2016 ESC Guidelines for the management of atrial fibrillation developed in collaboration with EACTS. The Task Force for the management of atrial fibrillation of the European Society of Cardiology (ESC)1
Guidelines summarize and evaluate all available evidence on a particular issue at the time of the writing process, with the aim of assisting health professionals in selecting the best management strategies for an individual patient with a given condition, taking into account the impact on outcome, as well as the risk–benefit ratio of particular diagnostic or therapeutic means. Guidelines and recommendations should help health professionals to make decisions in their daily practice. However, the final decisions concerning an individual patient must be made by the responsible health professional(s) in consultation with the patient and caregiver as appropriate. A great number of Guidelines have been issued in recent years by the European Society of Cardiology (ESC) and by the European Association for Cardio-Thoracic Surgery (EACTS), as well as by other societies and organisations. Because of the impact on clinical practice, quality criteria for the development of guidelines have been established in order to make all decisions transparent to the user. The recommendations for formulating and issuing ESC Guidelines can be found on the ESC website (http://www.escardio.org/Guidelines-&-Education/Clinical-Practice-Guidelines/Guidelines-development/Writing-ESCGuidelines). ESC Guidelines represent the official position of the ESC on a given topic and are regularly updated. Members of this Task Force were selected by the ESC, including representation from the European Heart Rhythm Association (EHRA), and EACTS as well as by the European Stroke Organisation (ESO) to represent professionals involved with the medical care of patients with this pathology. Selected experts in the field undertook a comprehensive review of the published evidence for management (including diagnosis, treatment, prevention and rehabilitation) of a given condition according to ESC Committee for Practice Guidelines (CPG) policy and approved by the EACTS and ESO. A critical evaluation of diagnostic and therapeutic procedures was performed, including assessment of the risk–benefit ratio. Estimates of expected health outcomes for larger populations were included, where data exist. The level of evidence and the strength of the recommendation of particular management options were weighed and graded according to predefined scales, as outlined in Tables 1 and 2. The experts of the writing and reviewing panels provided declaration of interest forms for all relationships that might be perceived as real or potential sources of conflicts of interest. These forms were compiled into one file and can be found on the ESC website (http://www.escardio.org/guidelines). Any changes in declarations of interest that arise during the writing period must be notified to the ESC and EACTS and updated. The Task Force received its entire financial support from the ESC and EACTS without any involvement from the healthcare industry. The ESC CPG supervises and co-ordinates the preparation of new Guidelines produced by task forces, expert groups or consensus panels. The Committee is also responsible for the endorsement process of these Guidelines. The ESC Guidelines undergo extensive review by the CPG and external experts, and in this case by EACTS and ESO-appointed experts. After appropriate revisions the Guidelines are approved by all the experts involved in the Task Force. The finalized document is approved by the CPG, EACTS and ESO for publication in the European Heart Journal, Europace, and in the European Journal of Cardio-Thoracic Surgery. The Guidelines were developed after careful consideration of the scientific and medical knowledge and the evidence available at the time of their dating. The task of developing ESC and EACTS Guidelines covers not only integration of the most recent research, but also the creation 2898 ESC Guidelines of educational tools and implementation programmes for the recommendations. To implement the guidelines, condensed pocket guideline versions, summary slides, booklets with essential messages, summary cards for non-specialists and an electronic version for digital applications (smartphones, etc.) are produced. These versions are abridged and thus, if needed, one should always refer to the full text version, which is freely available on the ESC website. The National Societies of the ESC are encouraged to endorse, translate and implement all ESC Guidelines. Implementation programmes are needed because it has been shown that the outcome of disease may be favourably influenced by the thorough application of clinical recommendations. Surveys and registries are needed to verify that real-life daily practice is in keeping with what is recommended in the guidelines, thus completing the loop between clinical research, writing of guidelines, disseminating them and implementing them into clinical practice. Health professionals are encouraged to take the ESC and EACTS Guidelines fully into account when exercising their clinical judgment, as well as in the determination and the implementation of preventive, diagnostic or therapeutic medical strategies. However, the ESC and EACTS Guidelines do not override in any way whatsoever the individual responsibility of health professionals to make appropriate and accurate decisions in consideration of each patient’s health condition and in consultation with that patient and the patient’s caregiver where appropriate and/or necessary. It is also the health professional’s responsibility to verify the rules and regulation.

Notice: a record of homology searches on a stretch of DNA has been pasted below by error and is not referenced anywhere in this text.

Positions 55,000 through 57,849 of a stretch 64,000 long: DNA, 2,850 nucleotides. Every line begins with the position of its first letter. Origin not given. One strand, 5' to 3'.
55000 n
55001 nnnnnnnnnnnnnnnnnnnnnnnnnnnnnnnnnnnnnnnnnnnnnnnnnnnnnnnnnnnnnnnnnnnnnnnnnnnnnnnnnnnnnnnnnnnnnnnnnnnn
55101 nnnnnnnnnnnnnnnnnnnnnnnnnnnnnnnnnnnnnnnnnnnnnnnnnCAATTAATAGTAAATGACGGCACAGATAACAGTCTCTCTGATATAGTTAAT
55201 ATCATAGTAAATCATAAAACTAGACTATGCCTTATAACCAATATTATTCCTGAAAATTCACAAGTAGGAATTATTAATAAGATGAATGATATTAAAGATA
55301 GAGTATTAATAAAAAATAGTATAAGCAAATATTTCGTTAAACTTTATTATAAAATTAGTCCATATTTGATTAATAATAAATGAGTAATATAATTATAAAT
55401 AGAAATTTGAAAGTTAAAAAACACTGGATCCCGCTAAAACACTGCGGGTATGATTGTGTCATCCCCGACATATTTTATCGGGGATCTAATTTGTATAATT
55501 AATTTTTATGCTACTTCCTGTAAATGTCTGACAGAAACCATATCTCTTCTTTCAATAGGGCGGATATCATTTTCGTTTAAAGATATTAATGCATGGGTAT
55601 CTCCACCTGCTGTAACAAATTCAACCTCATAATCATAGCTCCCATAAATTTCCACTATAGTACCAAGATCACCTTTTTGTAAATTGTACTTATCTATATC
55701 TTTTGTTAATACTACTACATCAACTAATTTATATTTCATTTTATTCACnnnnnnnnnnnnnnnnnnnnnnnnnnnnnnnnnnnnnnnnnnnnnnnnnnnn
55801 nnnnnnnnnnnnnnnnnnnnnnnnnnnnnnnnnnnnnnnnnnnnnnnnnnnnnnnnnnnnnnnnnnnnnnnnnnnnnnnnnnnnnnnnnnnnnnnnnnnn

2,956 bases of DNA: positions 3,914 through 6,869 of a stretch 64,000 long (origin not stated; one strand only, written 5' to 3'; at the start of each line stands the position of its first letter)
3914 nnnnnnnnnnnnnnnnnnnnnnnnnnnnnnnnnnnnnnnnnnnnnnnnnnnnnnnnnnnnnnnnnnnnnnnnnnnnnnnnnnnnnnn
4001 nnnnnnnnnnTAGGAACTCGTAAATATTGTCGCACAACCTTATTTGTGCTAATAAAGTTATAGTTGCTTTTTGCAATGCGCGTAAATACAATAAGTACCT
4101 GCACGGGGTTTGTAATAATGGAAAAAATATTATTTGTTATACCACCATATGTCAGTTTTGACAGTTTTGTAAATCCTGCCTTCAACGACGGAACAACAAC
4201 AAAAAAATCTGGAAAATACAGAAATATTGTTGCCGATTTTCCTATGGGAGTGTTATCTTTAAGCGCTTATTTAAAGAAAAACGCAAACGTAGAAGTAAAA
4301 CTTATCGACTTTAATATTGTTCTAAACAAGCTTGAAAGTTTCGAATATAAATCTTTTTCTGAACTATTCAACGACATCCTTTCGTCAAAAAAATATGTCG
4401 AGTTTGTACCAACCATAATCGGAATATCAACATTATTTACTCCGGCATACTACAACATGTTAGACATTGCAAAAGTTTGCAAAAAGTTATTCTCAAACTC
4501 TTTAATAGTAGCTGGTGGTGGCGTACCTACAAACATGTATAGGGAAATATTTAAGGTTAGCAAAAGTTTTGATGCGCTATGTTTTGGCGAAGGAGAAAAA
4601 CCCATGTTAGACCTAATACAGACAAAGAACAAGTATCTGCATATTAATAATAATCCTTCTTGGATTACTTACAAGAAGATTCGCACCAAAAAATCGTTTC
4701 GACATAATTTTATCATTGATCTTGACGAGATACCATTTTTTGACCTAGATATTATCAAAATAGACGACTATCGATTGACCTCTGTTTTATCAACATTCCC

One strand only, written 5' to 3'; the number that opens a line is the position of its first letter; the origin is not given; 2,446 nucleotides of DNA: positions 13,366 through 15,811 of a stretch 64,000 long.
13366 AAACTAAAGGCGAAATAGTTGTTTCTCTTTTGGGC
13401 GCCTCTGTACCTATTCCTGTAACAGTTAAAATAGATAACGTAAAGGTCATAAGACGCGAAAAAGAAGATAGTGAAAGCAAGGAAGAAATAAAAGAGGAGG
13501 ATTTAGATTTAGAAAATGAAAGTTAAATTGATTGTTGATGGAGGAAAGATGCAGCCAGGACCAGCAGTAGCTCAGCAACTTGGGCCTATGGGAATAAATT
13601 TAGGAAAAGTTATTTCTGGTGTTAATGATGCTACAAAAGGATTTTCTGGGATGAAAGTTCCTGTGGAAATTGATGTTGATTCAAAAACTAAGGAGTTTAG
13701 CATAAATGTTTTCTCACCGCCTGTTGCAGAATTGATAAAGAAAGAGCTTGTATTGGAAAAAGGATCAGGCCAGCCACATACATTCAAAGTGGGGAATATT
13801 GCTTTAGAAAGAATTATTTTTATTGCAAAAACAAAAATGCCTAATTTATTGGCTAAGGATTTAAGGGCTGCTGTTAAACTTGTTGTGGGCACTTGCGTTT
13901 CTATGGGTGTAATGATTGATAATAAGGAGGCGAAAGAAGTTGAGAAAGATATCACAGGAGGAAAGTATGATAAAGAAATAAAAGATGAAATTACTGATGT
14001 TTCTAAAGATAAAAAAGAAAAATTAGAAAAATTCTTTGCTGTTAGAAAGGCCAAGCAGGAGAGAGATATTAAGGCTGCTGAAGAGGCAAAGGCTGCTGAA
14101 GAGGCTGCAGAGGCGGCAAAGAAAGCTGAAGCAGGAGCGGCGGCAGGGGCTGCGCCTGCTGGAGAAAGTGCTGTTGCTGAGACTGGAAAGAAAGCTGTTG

Las Guías del manejo de la fibrilación auricular de la Sociedad Europea de Cardiología, recogen las recomendaciones del diagnóstico y tratamiento de la fibrilación auricular. Su principal objeto, es el poder ayudar a los facultativos en la selección de la estrategia diagnóstica o terapéutica más adecuada en cada paciente como individual. Aunque el paciente oncológico tiene características especiales que obligan, en algunas ocasiones, a adoptar medidas terapéuticas diferentes a las de un enfermo sin enfermedad neoplásica; es fundamental que todo especialista que se enfrente a la fibrilación auricular en un paciente con cáncer, conozca las directrices actuales en la población general. En estas guías, el cáncer se identifica como un factor de riesgo de hemorragia no modificable recogido en la escala de riesgo hemorrágico HEMORR2HAGES (H: enfermedad renal o hepática, E: abuso de alcohol, M: cáncer; R: trombopenia, R: antecedentes de sangrado; H: hipertensión, A: anemia, G: genética, E: Caídas, S: Ictus).
- Kirchhof P, Benussi S, Kotecha D, et al. 2016 ESC Guidelines for the management of atrial fibrillation developed in collaboration with EACTS. European heart journal 2016;37:2893-962.